Natalie Gand egotistical male poets. The faculty readers, who included Michael Boylan, Natalie Girratano (author of Leaving Clean), Susan Mockler ( author of Noisy Souls), and Kirsten Porter, were equally moving.  I am extremely grateful to be a part of this poetic community!

Misery Loves Company

The holidays are not my favorite time of year; I hate to go bah-humbug, but having the kids home from school for two weeks (hyped up on Santa-energy and cooped up inside because it’s too cold to ravage the neighborhood) can be overwhelming. And I love my family dearly, but we’re all borderline-insane and have high expectations for the holidays—a real recipe for disaster. The holiday season demands a very particular sort of reading material, something that will engross what’s left of my mental energy and allow me to escape for an hour here and there. It helps if the characters are more miserable and messed up than I am, and so when I scanned my bookshelf for appropriate material, I’ll Sleep When You’re Dead, by Ed Aymar, leapt out at me as an obvious choice. The main character, deeply troubled by the murder of his late wife and by his inability to parent his pre-teen daughter on his own, goes on a bizarre and miserably unsuccessful quest to seek revenge upon the man he wrongly suspects is the killer. And wait—it gets even better—he’s a professor at Baltimore Community College who faces constant doubt and derision from those around him because he teaches at a community college and not a “real” university. As Tom Starks’s pursuit of revenge takes one dark turn after another, he struggles to maintain control over his life and sense of self, something I can definitely relate to around this time of year. (And his self-deprecating humor and wit don’t hurt, either.) Not only did the novel make me forget my own misery for a few glorious hours, but it also made me wonder why there aren’t more novels about community college professors out there. I can only hope the sequel is available soon… preferably by Christmas 2014?

Read more (and watch the book trailer) here:

Reading on Saturday, Dec. 14


Come out for poetry this Saturday! Poetry Reading featuring Fernando Quijano III, Tony Hayes and Holly Karapetkova – Music by Robert Herschbach – ISON/out of the box Open Mic.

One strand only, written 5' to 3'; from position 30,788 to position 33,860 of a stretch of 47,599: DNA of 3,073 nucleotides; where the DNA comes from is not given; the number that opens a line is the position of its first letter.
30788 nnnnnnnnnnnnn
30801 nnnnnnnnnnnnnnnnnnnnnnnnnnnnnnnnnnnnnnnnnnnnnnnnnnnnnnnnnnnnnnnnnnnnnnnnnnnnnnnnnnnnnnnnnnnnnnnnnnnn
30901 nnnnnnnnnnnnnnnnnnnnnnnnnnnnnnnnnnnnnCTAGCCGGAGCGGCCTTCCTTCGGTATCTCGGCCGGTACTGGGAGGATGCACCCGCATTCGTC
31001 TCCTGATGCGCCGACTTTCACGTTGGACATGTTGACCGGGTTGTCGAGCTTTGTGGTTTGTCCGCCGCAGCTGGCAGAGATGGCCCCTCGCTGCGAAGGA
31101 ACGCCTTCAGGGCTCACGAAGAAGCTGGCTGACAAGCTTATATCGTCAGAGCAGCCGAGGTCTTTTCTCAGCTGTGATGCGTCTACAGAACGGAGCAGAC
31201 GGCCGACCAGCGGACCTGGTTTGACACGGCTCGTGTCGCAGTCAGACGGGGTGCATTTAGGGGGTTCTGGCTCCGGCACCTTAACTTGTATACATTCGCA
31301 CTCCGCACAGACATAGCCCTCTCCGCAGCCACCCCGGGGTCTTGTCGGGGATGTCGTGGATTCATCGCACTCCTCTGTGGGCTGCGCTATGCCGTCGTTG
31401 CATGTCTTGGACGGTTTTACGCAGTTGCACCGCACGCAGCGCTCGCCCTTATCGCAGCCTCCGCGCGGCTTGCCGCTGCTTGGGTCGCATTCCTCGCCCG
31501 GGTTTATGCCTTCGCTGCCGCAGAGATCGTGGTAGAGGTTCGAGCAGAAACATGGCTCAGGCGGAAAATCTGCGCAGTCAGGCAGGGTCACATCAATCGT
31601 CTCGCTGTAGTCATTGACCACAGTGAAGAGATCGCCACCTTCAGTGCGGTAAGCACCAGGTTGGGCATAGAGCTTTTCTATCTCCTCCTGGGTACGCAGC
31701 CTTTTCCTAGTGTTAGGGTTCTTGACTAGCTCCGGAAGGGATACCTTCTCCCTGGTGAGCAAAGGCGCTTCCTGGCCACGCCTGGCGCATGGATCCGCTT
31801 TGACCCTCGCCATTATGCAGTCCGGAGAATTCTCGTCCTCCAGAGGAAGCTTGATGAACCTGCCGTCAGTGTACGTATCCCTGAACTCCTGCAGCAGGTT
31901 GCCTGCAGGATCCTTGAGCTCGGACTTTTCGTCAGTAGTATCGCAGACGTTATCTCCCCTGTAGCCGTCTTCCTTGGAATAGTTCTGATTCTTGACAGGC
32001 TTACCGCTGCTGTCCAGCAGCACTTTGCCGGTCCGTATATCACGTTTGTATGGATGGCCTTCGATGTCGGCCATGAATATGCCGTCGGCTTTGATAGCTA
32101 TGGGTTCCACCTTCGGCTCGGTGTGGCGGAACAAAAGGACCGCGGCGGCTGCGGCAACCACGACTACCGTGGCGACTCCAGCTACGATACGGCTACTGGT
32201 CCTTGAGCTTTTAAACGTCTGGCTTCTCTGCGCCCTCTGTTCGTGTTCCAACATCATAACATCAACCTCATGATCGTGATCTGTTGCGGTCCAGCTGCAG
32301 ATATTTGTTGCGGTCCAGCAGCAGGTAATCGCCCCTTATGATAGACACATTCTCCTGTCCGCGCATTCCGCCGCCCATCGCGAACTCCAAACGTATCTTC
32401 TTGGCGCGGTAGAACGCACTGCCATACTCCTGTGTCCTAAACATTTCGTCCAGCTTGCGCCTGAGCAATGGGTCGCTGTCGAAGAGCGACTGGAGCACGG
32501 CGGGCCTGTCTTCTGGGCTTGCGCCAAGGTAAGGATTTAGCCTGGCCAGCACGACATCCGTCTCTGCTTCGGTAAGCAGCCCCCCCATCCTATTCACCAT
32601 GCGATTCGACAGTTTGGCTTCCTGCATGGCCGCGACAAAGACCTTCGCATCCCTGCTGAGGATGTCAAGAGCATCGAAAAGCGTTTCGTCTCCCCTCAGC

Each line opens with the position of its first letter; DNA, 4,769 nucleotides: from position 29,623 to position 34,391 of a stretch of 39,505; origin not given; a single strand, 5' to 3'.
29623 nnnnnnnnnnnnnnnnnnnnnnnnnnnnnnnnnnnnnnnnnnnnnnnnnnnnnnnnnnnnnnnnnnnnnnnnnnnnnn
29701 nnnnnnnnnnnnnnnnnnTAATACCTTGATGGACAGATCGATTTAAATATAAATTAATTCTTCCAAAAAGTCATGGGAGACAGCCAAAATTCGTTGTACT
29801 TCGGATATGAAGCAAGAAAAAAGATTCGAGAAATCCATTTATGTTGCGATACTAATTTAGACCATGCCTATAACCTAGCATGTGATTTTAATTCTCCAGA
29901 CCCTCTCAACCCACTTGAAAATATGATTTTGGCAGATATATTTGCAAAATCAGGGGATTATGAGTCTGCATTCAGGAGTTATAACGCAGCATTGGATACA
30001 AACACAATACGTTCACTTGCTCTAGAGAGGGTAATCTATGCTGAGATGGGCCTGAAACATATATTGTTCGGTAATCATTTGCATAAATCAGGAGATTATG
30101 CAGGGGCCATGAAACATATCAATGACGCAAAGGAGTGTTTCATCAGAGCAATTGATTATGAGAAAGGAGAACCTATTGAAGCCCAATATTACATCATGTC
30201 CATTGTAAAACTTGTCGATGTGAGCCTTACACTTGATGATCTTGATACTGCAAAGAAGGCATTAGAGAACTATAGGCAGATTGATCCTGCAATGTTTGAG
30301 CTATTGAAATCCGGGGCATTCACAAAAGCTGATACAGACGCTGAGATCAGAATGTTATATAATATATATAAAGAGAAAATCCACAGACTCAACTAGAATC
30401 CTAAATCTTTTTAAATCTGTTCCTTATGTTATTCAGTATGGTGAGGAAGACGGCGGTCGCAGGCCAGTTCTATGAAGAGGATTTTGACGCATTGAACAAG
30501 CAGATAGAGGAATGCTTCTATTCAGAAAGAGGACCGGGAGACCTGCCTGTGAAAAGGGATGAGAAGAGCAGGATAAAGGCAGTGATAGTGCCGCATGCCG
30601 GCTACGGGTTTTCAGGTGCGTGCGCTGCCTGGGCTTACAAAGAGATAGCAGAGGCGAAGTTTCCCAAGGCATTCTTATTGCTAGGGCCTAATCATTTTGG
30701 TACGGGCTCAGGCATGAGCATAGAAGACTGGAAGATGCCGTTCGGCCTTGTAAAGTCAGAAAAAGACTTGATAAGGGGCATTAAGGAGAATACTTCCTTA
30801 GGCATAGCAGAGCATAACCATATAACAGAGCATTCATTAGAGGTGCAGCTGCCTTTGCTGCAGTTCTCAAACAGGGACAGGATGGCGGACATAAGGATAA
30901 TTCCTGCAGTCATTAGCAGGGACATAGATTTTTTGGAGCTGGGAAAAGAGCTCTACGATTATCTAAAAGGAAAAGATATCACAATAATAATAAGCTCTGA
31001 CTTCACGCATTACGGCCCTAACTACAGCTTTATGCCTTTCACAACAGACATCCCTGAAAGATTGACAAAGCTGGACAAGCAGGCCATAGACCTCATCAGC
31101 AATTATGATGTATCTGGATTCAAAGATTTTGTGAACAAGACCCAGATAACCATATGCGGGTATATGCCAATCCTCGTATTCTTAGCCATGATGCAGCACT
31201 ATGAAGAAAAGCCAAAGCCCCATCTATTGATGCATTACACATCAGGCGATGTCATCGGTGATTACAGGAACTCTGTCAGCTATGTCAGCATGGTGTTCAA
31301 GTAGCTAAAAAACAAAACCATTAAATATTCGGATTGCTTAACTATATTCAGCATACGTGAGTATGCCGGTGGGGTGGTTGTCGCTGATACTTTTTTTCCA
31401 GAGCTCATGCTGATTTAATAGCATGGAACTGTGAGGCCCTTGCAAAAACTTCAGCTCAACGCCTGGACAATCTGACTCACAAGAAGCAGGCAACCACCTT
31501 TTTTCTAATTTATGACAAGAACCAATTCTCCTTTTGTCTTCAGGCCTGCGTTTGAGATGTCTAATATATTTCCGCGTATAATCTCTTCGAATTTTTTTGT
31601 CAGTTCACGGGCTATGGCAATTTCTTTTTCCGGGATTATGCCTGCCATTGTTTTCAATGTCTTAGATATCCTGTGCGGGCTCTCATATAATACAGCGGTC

4-6 at Arts in the Glen, 2465 State Route 97, Suite 11, Glenwood, Maryland 21738.

Split This Rock: Freedom Plow Award

I attended an incredible event last night: the awarding of Split This Rock’s Freedom Plow Award to Eliza Griswold for her work with landays, the folk poems traded orally among Afghani women. The poems are incredibly subversive, displaying a wit, humor, and intelligence far beyond the veiled and submissive image many Americans have when it comes to Afghani women. After powerful performances by the D.C. Youth Poetry Slam Team and an inspiring introduction from Ethelbert Miller, Eliza Griswold spoke about the process of collecting these poems, her “investigative poetry,” and the risks many women she met took to help her. If you don’t know about landays, I strongly recommend you check them out here at the Poetry Foundation website. Griswold’s project is one of the most awe-inspiring collections of poetry I’ve read in a long time. For anyone who doubts the power of words, the power of poetry to impact lives, here is a response. The story of the young woman who set herself on fire when her family stopped her from speaking landays is enough evidence of just how essential these poems are in the lives of many Afghani women. And, as Griswold said in her talk, while the young poet herself died to protest the silencing of her voice, her most famous landay lives on in the voices of other Afghani women, and in Griswold’s translations. I cannot possibly express how grateful I am for access to this work.

Frostburg Indie Lit Festival

The Indie Lit Festival was definitely the place to be this weekend! I met some fabulous writers from Pittsburgh, including Margaret Bashaar, editor of Hyacinth Girl Press, Deena November, author of Dick Wad, and Christine Stroud, assistant editor of Autumn House Press. I also met Emily Rich, Laura Shovan, and others from the Little Patuxent Review. I heard some incredible bluegrass at Dante’s Bar in Frostburg from Mama Korn and other bands. The weather kept many folks at home, but it was an excellent event with a wide variety of indie presses, some fascinating panel discussions, and good networking opportunities. Thanks much to Michelle Yost and Gerry LaFemina for organizing.